Seasoning Firewood

Discussion in 'Woods for Smoking' started by peculiarmike, Oct 28, 2007.

  1. peculiarmike

    peculiarmike Master of the Pit OTBS Member

    Someone asked about seasoning firewood a few days ago. Lotta replies and opinions.
    This was in the Kansas City Star today - info from the Chimney Safety Institute (didn't know there was such a thing)

    *"Seasoned" means the wood has dried six to eighteen months. Longer is better. (I do mine a year minimum)
    *Freshly cut wood can be up to 45% water, if burned it generates a lot of smoke and ash.
    *To tell if wood is seasoned look for cracks at the end, bark that pulls off easily.
    *Dry wood will weigh less than green because much of the water has evaporated.
    *Well seasoned wood makes a "clunk" when two pieces are knocked together.
    *Stack wood off the ground with spaces between the pieces for air circulation.
    *Cover the stack with a tarp to keep off snow and rain. (Black plastic works well, absorbs heat and acts as a small scale kiln)
    *Do not stack wood close to your house, a woodpile looks like heaven to termites.

    Peculiarjane and I stacked 4 trailer loads yesterday. We took down 5 large trees to clear an area of our yard. Osage orange and black locust, heating wood. Wood truly is the heat source that warms multiple times. [​IMG]
     
  2. deer meat

    deer meat Smoking Fanatic OTBS Member

    Thanks for the info Mike[​IMG]
     
  3. richtee

    richtee Smoking Guru OTBS Member

    Three times i can attest to :{)
     
  4. cajun_1

    cajun_1 Master of the Pit OTBS Member

    Great info ... Thanks
     
  5. ron50

    ron50 Master of the Pit OTBS Member SMF Premier Member

    NY
    Mike:

    The wood I just bought from smokinlicious says it's 35% water and ready to smoke. You are saying it would be better to let it sit and dry out before using it? Maybe they sell it like this to increase the weight and therefore the price?
     
  6. richtee

    richtee Smoking Guru OTBS Member

    Standard for furniture/flooring is like 16% max I believe. I can't imagine any more than 25% for smoking. SCAM. "Hmm why's my food black and my lips numb?" "Can't be the wood!"

    On edit...brain fart...12% for flooring/furniture
     
  7. Interesting therories on wood seasoning. I use nothing but hickory for our pork and when we fell a tree we let it set for about 3 months then cut it to length and split. We have found that using green or truly useasoned hickory in our pit smoker that we get the taste that we want with out the blackened sooty color as using unseasoned oak for our beef. We also season our apple as we find it very sooty even when seasoned. jmo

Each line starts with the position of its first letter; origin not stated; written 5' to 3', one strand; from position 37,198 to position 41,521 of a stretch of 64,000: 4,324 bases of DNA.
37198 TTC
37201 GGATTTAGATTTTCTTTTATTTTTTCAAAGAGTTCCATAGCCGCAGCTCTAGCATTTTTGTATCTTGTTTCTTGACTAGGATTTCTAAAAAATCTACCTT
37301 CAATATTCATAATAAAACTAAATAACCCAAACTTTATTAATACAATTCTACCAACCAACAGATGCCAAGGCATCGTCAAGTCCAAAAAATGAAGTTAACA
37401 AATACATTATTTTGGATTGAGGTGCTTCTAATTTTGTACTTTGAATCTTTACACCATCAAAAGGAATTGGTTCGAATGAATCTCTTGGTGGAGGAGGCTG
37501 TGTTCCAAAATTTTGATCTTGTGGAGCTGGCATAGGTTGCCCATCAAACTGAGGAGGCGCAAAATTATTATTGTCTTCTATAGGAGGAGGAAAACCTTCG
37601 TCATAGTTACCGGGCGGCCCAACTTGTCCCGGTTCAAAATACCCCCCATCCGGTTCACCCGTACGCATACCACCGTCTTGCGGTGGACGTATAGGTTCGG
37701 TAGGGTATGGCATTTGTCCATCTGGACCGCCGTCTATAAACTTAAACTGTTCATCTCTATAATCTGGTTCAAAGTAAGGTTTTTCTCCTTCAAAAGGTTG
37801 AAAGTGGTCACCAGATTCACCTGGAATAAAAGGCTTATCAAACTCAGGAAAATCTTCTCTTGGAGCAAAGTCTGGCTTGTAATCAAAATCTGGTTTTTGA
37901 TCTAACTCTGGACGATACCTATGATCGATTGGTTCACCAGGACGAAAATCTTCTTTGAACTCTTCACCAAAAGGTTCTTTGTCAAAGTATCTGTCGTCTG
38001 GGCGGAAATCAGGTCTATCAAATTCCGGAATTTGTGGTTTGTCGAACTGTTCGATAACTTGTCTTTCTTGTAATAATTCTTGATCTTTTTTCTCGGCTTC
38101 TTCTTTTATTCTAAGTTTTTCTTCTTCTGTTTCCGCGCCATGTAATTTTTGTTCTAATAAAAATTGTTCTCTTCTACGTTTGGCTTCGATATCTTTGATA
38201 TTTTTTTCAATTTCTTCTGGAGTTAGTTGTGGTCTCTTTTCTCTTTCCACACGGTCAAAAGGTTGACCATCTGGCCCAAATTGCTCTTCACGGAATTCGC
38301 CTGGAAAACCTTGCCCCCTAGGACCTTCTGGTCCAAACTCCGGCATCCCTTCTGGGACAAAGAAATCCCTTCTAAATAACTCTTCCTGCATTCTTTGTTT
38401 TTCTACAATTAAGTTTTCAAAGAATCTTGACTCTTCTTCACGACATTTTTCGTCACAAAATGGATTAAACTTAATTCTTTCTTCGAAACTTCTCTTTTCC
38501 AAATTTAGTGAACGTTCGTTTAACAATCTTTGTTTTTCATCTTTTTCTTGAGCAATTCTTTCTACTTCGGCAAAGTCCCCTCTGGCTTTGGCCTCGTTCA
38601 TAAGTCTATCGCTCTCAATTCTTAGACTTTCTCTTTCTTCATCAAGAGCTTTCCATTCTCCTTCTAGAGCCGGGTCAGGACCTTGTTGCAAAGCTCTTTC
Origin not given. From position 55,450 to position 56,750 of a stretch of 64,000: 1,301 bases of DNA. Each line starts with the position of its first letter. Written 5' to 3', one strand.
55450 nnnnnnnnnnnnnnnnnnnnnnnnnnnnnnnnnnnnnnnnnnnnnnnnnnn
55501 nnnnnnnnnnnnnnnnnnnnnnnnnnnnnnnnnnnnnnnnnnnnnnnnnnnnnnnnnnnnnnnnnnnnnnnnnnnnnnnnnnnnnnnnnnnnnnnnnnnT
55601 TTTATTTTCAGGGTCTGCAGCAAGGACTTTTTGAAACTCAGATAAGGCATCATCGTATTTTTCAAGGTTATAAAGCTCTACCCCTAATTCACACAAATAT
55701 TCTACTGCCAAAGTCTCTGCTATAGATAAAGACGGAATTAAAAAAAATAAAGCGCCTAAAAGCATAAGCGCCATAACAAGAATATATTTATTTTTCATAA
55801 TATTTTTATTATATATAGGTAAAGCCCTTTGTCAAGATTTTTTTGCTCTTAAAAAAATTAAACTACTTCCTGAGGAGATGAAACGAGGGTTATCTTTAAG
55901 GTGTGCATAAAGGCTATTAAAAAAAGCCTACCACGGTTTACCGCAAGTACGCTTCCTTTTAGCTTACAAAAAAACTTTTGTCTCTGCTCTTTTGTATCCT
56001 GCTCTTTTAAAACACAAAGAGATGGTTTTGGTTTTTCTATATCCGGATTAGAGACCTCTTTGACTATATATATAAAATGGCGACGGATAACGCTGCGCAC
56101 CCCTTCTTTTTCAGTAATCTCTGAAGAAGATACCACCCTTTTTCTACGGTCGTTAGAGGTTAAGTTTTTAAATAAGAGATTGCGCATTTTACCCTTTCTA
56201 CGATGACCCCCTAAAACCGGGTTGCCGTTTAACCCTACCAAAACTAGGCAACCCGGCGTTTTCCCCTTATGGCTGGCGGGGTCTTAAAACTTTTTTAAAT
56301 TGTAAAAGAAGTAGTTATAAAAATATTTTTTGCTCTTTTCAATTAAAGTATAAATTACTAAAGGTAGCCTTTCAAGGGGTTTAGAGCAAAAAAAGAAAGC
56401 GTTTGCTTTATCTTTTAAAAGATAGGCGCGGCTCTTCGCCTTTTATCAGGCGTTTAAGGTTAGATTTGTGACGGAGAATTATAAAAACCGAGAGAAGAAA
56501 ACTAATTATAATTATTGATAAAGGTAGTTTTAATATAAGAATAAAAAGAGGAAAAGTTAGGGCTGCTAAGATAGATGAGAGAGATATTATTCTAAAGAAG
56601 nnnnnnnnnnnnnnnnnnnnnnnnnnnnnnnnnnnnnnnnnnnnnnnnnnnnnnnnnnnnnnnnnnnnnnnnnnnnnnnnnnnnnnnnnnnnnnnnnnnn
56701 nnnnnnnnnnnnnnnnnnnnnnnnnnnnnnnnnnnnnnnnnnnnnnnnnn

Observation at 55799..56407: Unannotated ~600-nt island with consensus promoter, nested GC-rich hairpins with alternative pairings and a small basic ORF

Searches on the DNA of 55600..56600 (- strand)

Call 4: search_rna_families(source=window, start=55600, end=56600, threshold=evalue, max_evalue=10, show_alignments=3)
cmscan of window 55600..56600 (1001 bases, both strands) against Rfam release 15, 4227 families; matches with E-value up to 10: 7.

8. richtee

    richtee Smoking Guru OTBS Member

    If yer a stick burner, and you pre-burn... as long as it's charcoal before it hits the pit it don't matter. Or even as a charcoal or gasser..preburn seasons it on the spot. But...not 'till it's coals. Watch a green log spit <NOT split SPIT>at the ends. When it stops leaking...it's ready for the firebox
     
  9. desert smokin

    desert smokin Smoking Fanatic OTBS Member

    Thanks for the info on the wood seasoning. I'll have to move that to a special file for future reference.
     
  10. peculiarmike

    peculiarmike Master of the Pit OTBS Member

    Ron, I'M not saying anything. The info I posted is from the source I listed which I thought might clear up the seasoning question. I'm a believer in accuracy, not opinion. Mention something here and you get everything from "my Dad always said" to old wives tales and personal opinions. Few take the time to research anything and get the straight info. And if that does happen, there are those out there who still won't believe the truth. That said, I prefer the straight skinny and will research things a bit.
    If that wood is at 35% water it has to be close to green. Wood is considered seasoned if it contains 20% water, 15% is much better. (There are electronic gadgets available that measure the water content of wood) If it is sold by weight that 35% certainly would boost profits. Scam? Possibly. I'd let it dry a while.
    I hear you are an old think tank guy. I'm sure you appreciate accuracy. [​IMG]
     
  11. ron50

    ron50 Master of the Pit OTBS Member SMF Premier Member

    NY
    Thanks for the insight!
     
  12. Say a man had a piece of plate steel on his firebox, could one season wood on said plate?
     
  13. peculiarmike

    peculiarmike Master of the Pit OTBS Member

    Scroll back up a bit and read Richtee's post about stick burnin' & preburning wood. I think it applies.
     
  14. richtee

    richtee Smoking Guru OTBS Member

    I'd wonder about heat transfer just setting a log on a hot plate. Hmm maybe if ya sliced it into like 1.5 in. thick discs...and turned 'em over after an hour or so...watch for steam/moisture to cease at the ends... just might work!
     
  15. was actually thinking about putting a whole log on there. temp gauge says 400 degrees up there. after a couple of hours?
    [​IMG]
     
  16. richtee

    richtee Smoking Guru OTBS Member

    OK a pict is worth a thousand words but you mean on the top of the box?Outside it of course? Any log in 400* heat will dry allright... heck try it!
     

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